Anemia is a condition wherein the blood has low levels of red blood cells (RBC), hemoglobin (oxygen-carrying pigment in whole blood) and/or hematocrit (intact RBC in blood) making it insufficient to address the physiologic needs of the body.
Iron-deficiency anemia is the anemia that resulted from inadequate iron supplementation or excessive blood loss.
It is the most common nutritional disorder worldwide and accounts for more than half of anemia cases.
It is prevalent among preschool children and pregnant women.
New drug applications approved by US FDA as of 16 - 31 January 2020 which includes New Molecular Entities (NMEs) and new biologics. It does not include Tentative Approvals. Supplemental approvals may have occurred since the original approval date.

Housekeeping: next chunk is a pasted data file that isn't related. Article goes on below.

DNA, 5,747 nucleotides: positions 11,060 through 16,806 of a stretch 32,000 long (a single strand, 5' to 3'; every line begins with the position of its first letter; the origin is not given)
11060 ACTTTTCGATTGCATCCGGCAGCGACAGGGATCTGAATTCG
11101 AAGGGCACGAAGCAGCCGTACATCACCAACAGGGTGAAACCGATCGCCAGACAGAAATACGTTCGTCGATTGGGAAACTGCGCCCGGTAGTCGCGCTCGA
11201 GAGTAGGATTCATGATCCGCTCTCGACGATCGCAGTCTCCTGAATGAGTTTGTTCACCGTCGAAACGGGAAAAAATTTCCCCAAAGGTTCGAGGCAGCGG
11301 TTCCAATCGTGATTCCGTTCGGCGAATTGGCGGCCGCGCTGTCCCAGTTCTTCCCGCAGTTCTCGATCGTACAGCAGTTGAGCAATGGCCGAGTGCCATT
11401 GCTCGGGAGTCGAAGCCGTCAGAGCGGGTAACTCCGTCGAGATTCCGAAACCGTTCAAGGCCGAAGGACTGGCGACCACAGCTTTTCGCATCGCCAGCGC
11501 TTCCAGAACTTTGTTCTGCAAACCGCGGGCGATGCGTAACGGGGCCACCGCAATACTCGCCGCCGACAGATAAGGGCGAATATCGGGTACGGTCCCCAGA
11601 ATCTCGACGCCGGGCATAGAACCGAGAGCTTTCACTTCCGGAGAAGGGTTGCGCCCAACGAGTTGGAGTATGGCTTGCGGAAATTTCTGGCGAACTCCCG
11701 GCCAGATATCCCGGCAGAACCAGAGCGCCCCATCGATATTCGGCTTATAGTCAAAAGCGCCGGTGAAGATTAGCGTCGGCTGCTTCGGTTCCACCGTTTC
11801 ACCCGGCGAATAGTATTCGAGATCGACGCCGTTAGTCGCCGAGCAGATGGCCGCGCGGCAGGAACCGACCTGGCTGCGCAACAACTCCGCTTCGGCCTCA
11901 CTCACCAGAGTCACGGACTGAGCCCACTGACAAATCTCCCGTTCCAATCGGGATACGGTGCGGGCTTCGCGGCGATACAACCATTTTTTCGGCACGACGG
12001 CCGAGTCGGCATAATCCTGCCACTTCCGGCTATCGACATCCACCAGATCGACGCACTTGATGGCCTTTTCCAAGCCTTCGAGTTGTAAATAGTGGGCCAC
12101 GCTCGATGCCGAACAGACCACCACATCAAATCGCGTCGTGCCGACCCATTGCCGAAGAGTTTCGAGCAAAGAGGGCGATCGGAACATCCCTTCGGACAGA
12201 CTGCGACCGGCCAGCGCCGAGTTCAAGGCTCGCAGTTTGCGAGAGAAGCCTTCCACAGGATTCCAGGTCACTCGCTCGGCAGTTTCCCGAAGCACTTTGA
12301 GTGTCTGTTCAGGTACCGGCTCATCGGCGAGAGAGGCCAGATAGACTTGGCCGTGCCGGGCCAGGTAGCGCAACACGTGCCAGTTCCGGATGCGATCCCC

There appears to be little benefit to doubling the dose of elemental iron in pregnant women with iron-deficiency anaemia, with a recent study showing that a double dose does not increase haemoglobin and ferritin concentrations to a greater degree compared with a single dose, according to a study.
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A novel, investigational vaginal pH regulator (VPR) – a nonhormonal, water-based, petroleum-free contraceptive vaginal gel – improved genitourinary (GU) side effects and sexual satisfaction in women who are at risk of pregnancy but are not aiming to conceive, interim findings from the phase III AMPOWER* trial show.
A levonorgestrel (LNG)-releasing intrauterine device (IUD) maintains high contraceptive efficacy up to 6 years, which is beyond the 5-year period it is currently approved for, according to data from the Mirena Extension Trial (MET) released during the ACOG 2020 Meeting.